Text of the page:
Lenders sanction borrowing limit of cash credit facility on the basis of credit worthiness of the accountholder.
Credit is often considered as crucial lifeline for most businesses. With both purchases and sales of inventories being made on credit, a mismatch in receivables and payables of business can strain a firm’s working capital, putting its daily operations in jeopardy. Such shortfalls have to be either met through increase in the capital or seeking credit from banks or relatives. Here we will focus on one of the most popular sources of working capital finance.
Lenders sanction borrowing limit of cash credit facility on the basis of credit worthiness of the accountholder. Apart from his credit score, lenders analyse financial statements, six months bank statements and collateral offered to judge his creditworthiness. Once sanctioned, borrower can withdraw up to the sanctioned limit and make repayments whenever he has sufficient liquidity to repay the overdrawn money.
Borrower can overdraw from his cash credit account up to the sanctioned limit as many times as he requires. He can make as many numbers of deposits, in part or in full, as per his liquidity. This makes cash credit an important tool of working capital financing as the borrower can always look forward to his cash credit account for funding short-term shortfalls.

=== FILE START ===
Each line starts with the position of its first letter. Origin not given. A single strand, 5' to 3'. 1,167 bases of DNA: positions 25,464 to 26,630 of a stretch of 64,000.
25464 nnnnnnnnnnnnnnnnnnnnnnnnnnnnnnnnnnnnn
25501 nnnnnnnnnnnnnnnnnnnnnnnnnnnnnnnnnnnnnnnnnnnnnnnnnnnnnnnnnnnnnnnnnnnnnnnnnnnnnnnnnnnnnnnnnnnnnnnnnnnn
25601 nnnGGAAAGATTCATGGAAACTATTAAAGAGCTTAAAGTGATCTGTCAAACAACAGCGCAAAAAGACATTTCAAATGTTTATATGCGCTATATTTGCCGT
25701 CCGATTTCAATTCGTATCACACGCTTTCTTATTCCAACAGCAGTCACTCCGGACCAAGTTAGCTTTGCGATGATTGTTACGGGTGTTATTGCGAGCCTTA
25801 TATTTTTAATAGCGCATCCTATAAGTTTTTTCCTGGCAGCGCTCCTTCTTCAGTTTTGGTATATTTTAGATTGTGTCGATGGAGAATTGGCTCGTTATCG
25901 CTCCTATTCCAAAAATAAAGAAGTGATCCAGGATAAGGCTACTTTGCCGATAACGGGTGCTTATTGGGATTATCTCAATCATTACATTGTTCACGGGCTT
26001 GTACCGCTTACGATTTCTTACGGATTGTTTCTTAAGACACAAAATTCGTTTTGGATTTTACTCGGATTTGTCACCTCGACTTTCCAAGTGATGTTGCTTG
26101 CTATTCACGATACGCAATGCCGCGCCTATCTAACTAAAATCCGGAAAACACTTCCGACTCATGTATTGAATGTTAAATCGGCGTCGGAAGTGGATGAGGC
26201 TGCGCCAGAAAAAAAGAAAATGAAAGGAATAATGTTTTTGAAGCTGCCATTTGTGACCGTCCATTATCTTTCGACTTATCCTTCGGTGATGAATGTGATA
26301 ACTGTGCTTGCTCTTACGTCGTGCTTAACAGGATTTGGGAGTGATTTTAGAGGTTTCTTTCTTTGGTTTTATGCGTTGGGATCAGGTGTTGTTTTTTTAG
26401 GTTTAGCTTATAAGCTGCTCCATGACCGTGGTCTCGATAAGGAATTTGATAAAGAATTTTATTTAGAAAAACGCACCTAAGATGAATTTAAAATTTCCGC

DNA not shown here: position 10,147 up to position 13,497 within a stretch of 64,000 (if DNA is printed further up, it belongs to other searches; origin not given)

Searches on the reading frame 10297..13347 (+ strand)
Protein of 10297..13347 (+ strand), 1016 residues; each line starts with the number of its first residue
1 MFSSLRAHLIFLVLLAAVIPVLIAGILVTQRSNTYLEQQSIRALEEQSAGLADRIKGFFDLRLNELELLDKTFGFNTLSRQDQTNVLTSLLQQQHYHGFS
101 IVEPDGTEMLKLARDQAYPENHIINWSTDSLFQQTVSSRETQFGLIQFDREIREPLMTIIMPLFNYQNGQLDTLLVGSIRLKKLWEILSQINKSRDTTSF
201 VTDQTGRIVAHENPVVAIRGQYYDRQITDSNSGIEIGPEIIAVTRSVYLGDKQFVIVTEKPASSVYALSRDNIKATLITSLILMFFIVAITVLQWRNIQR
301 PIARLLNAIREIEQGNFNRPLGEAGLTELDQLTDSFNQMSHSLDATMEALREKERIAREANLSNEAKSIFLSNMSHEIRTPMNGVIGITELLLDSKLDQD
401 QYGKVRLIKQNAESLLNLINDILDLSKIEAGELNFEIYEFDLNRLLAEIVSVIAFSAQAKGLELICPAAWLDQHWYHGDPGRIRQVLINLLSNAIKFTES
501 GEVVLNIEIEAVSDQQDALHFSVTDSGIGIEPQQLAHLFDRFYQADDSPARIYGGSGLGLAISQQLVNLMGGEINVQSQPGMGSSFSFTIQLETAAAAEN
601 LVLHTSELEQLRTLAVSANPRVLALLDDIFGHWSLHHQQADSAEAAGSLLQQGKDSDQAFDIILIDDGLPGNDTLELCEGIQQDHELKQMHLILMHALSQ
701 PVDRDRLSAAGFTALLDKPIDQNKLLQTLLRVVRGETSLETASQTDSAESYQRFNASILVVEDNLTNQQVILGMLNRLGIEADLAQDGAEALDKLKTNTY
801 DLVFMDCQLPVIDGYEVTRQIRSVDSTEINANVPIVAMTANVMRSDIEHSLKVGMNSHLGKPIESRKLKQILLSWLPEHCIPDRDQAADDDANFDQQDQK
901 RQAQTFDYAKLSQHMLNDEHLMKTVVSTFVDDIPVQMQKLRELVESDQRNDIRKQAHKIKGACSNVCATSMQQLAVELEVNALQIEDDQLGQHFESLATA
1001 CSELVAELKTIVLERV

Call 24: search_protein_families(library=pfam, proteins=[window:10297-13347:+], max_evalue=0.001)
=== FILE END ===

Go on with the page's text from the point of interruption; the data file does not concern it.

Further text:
Interest on cash credit facility is not calculated on the sanctioned limit but on the amount overdrawn for the period, until its repayment. This helps in reducing financing cost of the business as the accountholder can repay the overdrawn amount whenever he has excess liquidity. However, the interest rates are higher than other business loans.
As the pre-determined credit limit is a commitment to lend from the bank to its borrower, it has to set aside the funds for the sanctioned limit. However, the bank earns interest only on the amount overdrawn and not on the entire credit limit. Hence, banks charge commitment fee to compensate themselves for the opportunity cost of missing interest income from the unused sanctioned limit. This fee can go up to 1% of the unused sanctioned limit based on the ulitilisation of the sanctioned limit. Thus, businesses should carefully study their funding cycle while applying for a cash credit facility as an unnecessary larger credit limit would increase the cost of financing.
Banks ask for collaterals while sanctioning borrowing limits in cash credit account. These collaterals are usually in the form of stocks-in-trade and account receivables. Banks may also ask for additional security in the form of mortgage of immovable property and liquid assets. While cash credit facility certainly helps established businesses to monetise their account receivables or stocks-in-trade in the form of collateral security, new or weaker businesses find it difficult to avail cash credit facility due to their inability to furnish sufficient collaterals.
Cash credit facility is usually offered for a period of 12 months, after which the bank re-evaluates the creditworthiness of the account holder and accordingly sanctions fresh drawing power. The accountholder has to repay the over-drawn amount before the expiry of the repayment period. Thus, short tenure and revaluation of drawing power at regular intervals make cash credit a short-term source of financing. Hence, borrowers should not use cash credit facility to finance capital expenditures, as such expenditures usually take longer time to generate profit.
The writer is head, Business Loan, Paisabazaar.com